International Lectures on Nature and Human Ecology

Kevin Laland
Waddington's influence on some recent developments in the evolutionary sciences

Waddington believed that the Neo-Darwinism of his day was incomplete. The exploitive system and the epigenetic system were two "major factors" that Waddington believed had been left out of evolutionary accounts, but that (he felt) played important evolutionary roles. Waddington's writings on the exploitive system were the perhaps the single most important influence on the development of niche construction theory in the 1980s, which followed Waddington's lead in portraying organisms' choice and modification of environments (now known as 'niche construction') as an important, but historically neglected, evolutionary process. Niche construction theory has since blossomed into a substantive literature, associated with a number of significant empirical and theoretical findings, perhaps most notably concerning 'ecological inheritance' (the ecological legacy of environments, and hence selection pressures, modified through ancestral niche construction) which has been found to strongly influence evolutionary and ecological dynamics, and is now widely recognized as an important component in expanded conceptions of inheritance. However, while niche construction theory is widely endorsed across multiple academic fields, niche construction is not yet accepted as an evolutionary process within evolutionary genetics.

This difference reflects two distinct ways in which niche construction is currently being understood: a traditional interpretation in which niche construction is reduced to 'genetically specified' aspects of phenotypes (or adaptations), and where niche construction is treated as a product, but not a process, of evolution, and an alternative reading, in which niche construction is recognized as a process that directs evolution through nonrandom modification of environments. The former position peripheralizes niche construction, in part because it does not fit with historical conceptions of an evolutionary process within evolutionary biology. Niche construction is not the only evolutionary factor peripheralized by the dominant conceptual framework, and a similar analysis applies equally to phenomena such as 'developmental plasticity' and 'developmental bias', which resonate with Waddington's epigenetic system and systems biology perspective, respectively. Scientific activities take place within the structured sets of ideas and assumptions that define a field and its practices. The conceptual framework of evolutionary biology emerged with the Modern Synthesis of the early 20th century and has since expanded into a highly successful research program to explore the processes of diversification and adaptation. Nonetheless, the ability of that framework satisfactorily to accommodate the rapid advances in developmental biology, genomics, ecology and the human sciences is increasingly being questioned.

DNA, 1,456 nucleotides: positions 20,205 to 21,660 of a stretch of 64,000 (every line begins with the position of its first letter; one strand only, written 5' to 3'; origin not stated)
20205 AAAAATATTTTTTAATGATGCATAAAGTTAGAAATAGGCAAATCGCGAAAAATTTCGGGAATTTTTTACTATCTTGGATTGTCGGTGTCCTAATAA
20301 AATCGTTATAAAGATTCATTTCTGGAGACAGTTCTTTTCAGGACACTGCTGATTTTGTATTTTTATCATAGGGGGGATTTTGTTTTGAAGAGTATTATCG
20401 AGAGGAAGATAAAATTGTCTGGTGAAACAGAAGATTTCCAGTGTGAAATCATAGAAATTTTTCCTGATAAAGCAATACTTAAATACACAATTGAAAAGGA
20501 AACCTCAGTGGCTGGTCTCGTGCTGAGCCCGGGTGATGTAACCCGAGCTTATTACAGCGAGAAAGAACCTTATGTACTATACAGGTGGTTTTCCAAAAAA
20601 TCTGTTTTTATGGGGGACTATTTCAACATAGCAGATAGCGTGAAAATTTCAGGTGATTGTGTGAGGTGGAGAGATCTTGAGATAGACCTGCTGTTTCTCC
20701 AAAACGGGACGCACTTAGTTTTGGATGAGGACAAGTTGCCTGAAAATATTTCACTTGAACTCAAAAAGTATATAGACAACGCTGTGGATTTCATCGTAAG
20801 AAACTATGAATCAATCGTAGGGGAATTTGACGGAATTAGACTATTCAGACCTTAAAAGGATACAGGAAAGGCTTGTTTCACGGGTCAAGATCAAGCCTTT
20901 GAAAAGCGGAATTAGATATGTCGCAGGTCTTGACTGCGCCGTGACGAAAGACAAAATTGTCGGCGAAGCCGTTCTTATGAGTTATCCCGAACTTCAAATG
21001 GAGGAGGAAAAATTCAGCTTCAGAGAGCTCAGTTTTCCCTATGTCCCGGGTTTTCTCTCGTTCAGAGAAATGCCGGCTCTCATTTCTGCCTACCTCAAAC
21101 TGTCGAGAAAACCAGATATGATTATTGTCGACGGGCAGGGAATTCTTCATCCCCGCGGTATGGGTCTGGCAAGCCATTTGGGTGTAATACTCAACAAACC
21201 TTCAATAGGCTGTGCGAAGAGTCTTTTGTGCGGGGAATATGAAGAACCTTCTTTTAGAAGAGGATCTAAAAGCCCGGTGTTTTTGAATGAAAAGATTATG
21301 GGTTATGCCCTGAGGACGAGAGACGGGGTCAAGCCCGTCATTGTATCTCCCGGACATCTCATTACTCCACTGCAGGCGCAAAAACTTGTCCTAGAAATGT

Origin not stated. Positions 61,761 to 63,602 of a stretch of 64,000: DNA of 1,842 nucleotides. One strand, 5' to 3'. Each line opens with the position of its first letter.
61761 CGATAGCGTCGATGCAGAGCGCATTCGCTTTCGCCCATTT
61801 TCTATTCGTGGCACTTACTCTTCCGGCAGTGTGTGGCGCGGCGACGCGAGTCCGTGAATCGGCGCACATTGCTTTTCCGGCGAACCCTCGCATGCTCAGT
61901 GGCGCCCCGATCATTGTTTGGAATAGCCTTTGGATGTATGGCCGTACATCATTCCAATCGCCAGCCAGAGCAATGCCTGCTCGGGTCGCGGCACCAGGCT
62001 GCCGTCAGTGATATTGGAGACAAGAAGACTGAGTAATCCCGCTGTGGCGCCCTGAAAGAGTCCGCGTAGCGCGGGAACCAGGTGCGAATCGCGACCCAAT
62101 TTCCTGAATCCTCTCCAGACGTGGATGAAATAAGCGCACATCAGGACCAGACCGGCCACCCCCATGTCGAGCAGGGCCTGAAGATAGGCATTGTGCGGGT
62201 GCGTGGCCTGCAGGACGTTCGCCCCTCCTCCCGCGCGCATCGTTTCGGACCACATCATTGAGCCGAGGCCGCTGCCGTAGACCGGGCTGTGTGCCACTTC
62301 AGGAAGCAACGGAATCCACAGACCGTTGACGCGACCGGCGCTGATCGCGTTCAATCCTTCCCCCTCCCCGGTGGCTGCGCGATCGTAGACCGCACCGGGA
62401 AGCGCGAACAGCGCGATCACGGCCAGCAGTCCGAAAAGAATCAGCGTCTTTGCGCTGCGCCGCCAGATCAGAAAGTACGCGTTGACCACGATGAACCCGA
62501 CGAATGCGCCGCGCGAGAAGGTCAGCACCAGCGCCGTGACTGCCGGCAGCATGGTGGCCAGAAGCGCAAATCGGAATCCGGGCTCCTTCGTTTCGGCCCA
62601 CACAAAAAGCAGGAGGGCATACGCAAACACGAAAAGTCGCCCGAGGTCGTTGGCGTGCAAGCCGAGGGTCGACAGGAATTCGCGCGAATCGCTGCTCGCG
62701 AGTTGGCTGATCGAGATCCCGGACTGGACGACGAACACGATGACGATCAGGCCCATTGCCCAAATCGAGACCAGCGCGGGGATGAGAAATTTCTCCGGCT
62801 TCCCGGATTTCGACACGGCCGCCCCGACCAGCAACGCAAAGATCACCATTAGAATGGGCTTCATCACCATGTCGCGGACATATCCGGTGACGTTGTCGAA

I briefly reviewed some of these arguments, again focusing on literatures (developmental bias, developmental plasticity) with implications for evolution that can be interpreted in two ways – one that preserves the internal structure of contemporary evolutionary theory and one that points towards an alternative conceptual framework. The latter interpretation, which I equated with the 'extended evolutionary synthesis' (EES), retains the fundaments of evolutionary theory, but differs in its emphasis on the role of constructive processes in development and evolution, reciprocal portrayals of causation, and organismal causes of variation, fitness and inheritance. One factor that may influence whether a given researcher embraces the traditional or alternative reading of these literature concerns whether they regard the processes of development as 'programmed' by genes, or more open ended ('constructive'). I sketched the structure, core assumptions and novel predictions of the EES, which are designed to be deployed constructively to stimulate and advance research in the evolutionary sciences. I concluded by suggesting that Waddington's evolutionary ideas are alive and well, influencing how many thousands of researchers spanning numerous academic fields conduct their research, and can be regarded as of growing influence. However, these ideas have yet to shape evolutionary genetics.

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